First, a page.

The paper begins with the question of developing effective strategies in relation to sexual violence and argues that such strategies require a re-thinking of sexuality and sexual health, a re-thinking which attends to significant existing absences in the scholarly and policy literatures. In particular I assert a requirement to re-imagine the theoretical framing of both Gender/Sexuality studies and Preventive Health in the arena of sexuality. Attention to the former is associated with its influential input into the latter.
In discussing strategies with regard to sexual violence, my intention is to take up the work of Masculinity studies scholars such as Michael Kaufman and Michael Kimmel, who insist that men - along with women - have a stake in ending violence, including sexual violence (Kaufman 2001; Kimmel, Interview). While I agree with Kaufman and Kimmel that theoretically men may well have a stake in ending violence, including sexual violence, this stake has not yet been widely and actively embraced by men. Thus I consider we must think carefully about our future strategic directions for scholarship, activism and public policy. My concern is that existing cultural discourses do not provide much that might encourage men's theoretical stake in ending sexual violence to be actualised in everyday life.
I suggest that while young people are constantly exhorted in popular media to be sexual and to undertake sex, young men have not been engaged by 'critical' voices (scholarly or policy literatures) attending to sexuality. These critical voices - which include writings arising from Gender/Sexuality studies, and from the Preventive Health field such as sex education policy materials - aim to offer alternative understandings of heterosexuality and masculine sexuality to those which are on offer in the popular media. Yet such critical approaches remain undeveloped, largely negative and/or focussed upon danger/risk rather than considering heterosexuality in terms that might encourage young men in particular to be inspired by the possibilities of egalitarian sexual practices and embrace the aim of ending sexual violence.
My aim is to develop this overall analysis by outlining four interconnected arguments:
1. The Foucauldian thesis regarding the modern proliferation of sexualised discourses may well require qualification in relation to 'critical' noncommercial voices arising from Gender/ Sexuality studies and Preventive Health.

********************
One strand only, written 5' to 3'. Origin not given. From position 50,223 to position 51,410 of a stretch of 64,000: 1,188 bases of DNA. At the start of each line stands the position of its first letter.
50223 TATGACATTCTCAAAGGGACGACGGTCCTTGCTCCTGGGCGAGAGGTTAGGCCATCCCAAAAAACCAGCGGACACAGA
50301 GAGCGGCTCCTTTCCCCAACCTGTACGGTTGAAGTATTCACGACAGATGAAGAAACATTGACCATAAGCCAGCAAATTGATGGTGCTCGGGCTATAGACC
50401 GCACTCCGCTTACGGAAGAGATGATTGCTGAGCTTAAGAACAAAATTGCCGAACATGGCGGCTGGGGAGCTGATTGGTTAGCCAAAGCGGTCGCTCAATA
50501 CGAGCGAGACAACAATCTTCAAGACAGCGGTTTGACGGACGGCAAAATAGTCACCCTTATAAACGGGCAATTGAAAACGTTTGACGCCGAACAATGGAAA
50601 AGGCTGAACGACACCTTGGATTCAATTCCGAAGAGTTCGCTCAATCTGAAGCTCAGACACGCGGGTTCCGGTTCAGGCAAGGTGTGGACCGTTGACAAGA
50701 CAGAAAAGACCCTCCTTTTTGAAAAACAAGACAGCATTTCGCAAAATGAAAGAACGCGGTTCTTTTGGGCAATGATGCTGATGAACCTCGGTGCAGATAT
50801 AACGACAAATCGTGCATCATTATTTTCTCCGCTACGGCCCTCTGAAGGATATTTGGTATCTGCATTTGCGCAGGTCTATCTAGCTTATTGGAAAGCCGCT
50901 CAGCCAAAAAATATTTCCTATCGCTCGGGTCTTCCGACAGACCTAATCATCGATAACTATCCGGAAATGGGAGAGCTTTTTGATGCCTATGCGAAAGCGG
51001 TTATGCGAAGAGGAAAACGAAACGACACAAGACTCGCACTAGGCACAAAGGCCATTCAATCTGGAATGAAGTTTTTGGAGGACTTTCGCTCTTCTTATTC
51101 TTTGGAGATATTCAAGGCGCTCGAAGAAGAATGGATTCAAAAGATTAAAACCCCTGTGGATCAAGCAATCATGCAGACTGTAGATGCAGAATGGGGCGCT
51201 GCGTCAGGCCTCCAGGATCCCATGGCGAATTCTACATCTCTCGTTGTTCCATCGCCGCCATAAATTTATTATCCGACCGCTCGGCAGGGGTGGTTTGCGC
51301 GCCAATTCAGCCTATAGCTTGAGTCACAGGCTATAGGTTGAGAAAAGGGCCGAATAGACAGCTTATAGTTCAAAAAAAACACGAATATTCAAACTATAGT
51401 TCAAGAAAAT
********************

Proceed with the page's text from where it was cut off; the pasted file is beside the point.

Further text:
2. The Gender/Sexuality field involves approaches which inform Preventive Health with regard to sexual health. Yet this field contains (a) heterogeneous trajectories which have had the effect of (b) leaving heterosexuality stuck in the mire of the old 'sex wars' debates, such that it remains almost exclusively aligned with the second-wave Modernist 'sex-as-danger' camp of the sex wars debates.
3. Preventive Health agendas attending to sexuality - in particular, sex education in schools - draw upon these Gender/Sexuality writings. Despite certain elements of the 'prosex' approach, the crucial focus on prevention/ pre-emption of danger and risk within Preventive Health (including sex education) also predisposes it to fall back upon the primarily negative 'sex-as-danger' orientation with regard to heterosexuality.
4. The 'critical' non-commercial voices which are the focus of this paper - far from proliferating sexualised discourses - are not able to attend to hetero-pleasure. Yet, existing research indicates that recognition of pleasure in sexual health education results in increased negotiation of sexual practices. This has ramifications for the theoretical framing of noncommercial voices dealing with sexuality and, in particular, for their anti-violence strategies.
The Foucauldian thesis and its potential limits
Foucault challenges what he called the 'repression hypothesis', the hypothesis which for example Freud outlined in describing social relations as founded upon the repression of sexuality (Foucault 1981). …